Graphene makes a splash in arsenic removal and pokes holes in DNA reading

Graphene makes a splash in arsenic removal and pokes holes in DNA reading

Summary: Graphene, the single layer of carbon atoms that holds so much promise for quantum computing, is useful stuff indeed.Today it emerges that as well as keeping your qubits safe, it can filter arsenic out of your drinking water (although you may want to have a word with your landlord about why there is arsenic in your drinking water to begin with) and it could be used to create real-time DNA readers.

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TOPICS: Graphene
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Graphene, the single layer of carbon atoms that holds so much promise for quantum computing, is useful stuff indeed.

Today it emerges that as well as keeping your qubits safe, it can filter arsenic out of your drinking water (although you may want to have a word with your landlord about why there is arsenic in your drinking water to begin with) and it could be used to create real-time DNA readers.

First, to the arsenic. Flippancy aside, arsenic contamination of drinking water is a major health issue, especially in regions where it is mined, or where the water supply simply passes through arsenic containing rocks. Now PhysicsWorld reports that a group in South Korea has created a new compositematerioal based on graphene to soak up arsenic.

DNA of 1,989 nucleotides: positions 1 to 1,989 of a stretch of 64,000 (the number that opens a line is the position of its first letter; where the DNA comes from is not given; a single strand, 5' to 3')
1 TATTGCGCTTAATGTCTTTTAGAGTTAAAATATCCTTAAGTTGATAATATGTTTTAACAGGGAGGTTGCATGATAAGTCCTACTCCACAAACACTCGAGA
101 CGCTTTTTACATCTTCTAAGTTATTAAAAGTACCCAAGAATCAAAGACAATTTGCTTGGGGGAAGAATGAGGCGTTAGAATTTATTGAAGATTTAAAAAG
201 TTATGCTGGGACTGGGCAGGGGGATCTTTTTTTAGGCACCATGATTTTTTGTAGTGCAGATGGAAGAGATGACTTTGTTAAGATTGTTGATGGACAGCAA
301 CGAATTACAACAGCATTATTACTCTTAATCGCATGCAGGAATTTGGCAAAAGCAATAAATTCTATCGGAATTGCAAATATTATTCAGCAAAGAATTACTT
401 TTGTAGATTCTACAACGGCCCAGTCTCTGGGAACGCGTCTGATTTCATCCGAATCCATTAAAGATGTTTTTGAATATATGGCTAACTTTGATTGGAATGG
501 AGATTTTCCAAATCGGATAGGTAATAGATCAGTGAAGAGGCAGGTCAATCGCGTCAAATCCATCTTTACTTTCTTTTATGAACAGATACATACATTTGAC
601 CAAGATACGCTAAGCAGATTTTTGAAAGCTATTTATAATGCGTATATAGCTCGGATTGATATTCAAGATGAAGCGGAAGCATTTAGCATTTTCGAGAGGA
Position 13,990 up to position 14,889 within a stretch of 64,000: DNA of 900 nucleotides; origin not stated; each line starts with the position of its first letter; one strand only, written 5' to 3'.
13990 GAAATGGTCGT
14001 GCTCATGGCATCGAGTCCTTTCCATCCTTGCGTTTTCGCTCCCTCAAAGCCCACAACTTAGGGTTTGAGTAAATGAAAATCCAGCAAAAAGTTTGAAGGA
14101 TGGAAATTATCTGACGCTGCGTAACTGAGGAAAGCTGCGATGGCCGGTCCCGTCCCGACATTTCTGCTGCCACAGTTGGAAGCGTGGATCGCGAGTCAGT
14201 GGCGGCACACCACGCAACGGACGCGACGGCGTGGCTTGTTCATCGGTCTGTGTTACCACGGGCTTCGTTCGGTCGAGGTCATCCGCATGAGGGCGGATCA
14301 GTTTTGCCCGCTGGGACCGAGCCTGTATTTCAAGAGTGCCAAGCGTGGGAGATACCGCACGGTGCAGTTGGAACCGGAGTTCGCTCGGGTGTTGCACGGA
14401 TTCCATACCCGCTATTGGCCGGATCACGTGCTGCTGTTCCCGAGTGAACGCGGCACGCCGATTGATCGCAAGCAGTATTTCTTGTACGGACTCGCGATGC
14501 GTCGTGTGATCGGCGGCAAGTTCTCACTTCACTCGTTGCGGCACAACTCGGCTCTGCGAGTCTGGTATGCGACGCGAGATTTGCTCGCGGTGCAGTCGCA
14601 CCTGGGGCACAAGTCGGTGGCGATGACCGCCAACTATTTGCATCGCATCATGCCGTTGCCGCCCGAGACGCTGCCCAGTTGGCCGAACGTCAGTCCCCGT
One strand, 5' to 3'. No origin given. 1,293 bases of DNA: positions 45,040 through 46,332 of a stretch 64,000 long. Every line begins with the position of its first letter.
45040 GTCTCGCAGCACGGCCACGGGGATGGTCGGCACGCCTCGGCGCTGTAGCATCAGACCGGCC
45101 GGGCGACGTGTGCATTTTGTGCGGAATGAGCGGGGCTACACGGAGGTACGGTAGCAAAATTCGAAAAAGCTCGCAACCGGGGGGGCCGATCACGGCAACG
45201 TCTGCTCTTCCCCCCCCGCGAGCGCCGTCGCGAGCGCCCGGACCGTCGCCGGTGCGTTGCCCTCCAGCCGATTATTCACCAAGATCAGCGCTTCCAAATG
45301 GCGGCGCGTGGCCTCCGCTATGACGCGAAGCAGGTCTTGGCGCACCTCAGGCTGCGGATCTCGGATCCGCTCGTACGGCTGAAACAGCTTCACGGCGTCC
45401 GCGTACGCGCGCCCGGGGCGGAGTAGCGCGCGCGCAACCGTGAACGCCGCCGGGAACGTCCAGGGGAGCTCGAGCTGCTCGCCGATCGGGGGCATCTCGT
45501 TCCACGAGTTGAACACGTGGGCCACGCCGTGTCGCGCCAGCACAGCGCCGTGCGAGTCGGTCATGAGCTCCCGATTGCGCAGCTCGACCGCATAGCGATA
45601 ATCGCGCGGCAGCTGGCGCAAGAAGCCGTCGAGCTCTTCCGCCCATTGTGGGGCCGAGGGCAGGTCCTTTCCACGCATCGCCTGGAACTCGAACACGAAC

A reduced graphene oxide can be combined with an iron mineral, in this case magnetite, which would otherwise oxidise too quickly to be useful in removing arsenic from outdoor water sources. The magnetite - RGO composite absorbs the arsenic and the whole lot is removed from the water using a permanent magnet. Neat.

The Korean team has developed a new composite that can scoop 99.9 per cent of the arsenic out of a sample, bringing its concentration to below one part per billion. Arsenic is toxic above 10ppb.

And the DNA? Well, the researchers at the Kavli Institute of Nanoscience imagine that ultimately they will be able to decode your genome base by base, in real time, as they could slide a ribbon between your fingers. And with the help of somewhat perforated graphene membranes, they have taken the first step towards their dream.

According to Nanotechwire the researchers have succeeded in sliding a single DNA molecule through a hole in a a graphene membrane. By applying a voltage across the graphene, the team was also able to detect each molecule as it passed through the hole, briefly causing the current to drop.

Topic: Graphene

Lucy Sherriff

About Lucy Sherriff

Lucy Sherriff is a journalist, science geek and general liker of all things techie and clever. In a previous life she put her physics degree to moderately good use by writing about science for that other tech website, The Register. After a bit of a break, it seemed like a good time to start blogging about weird quantum stuff for ZDNet. And so here we are.

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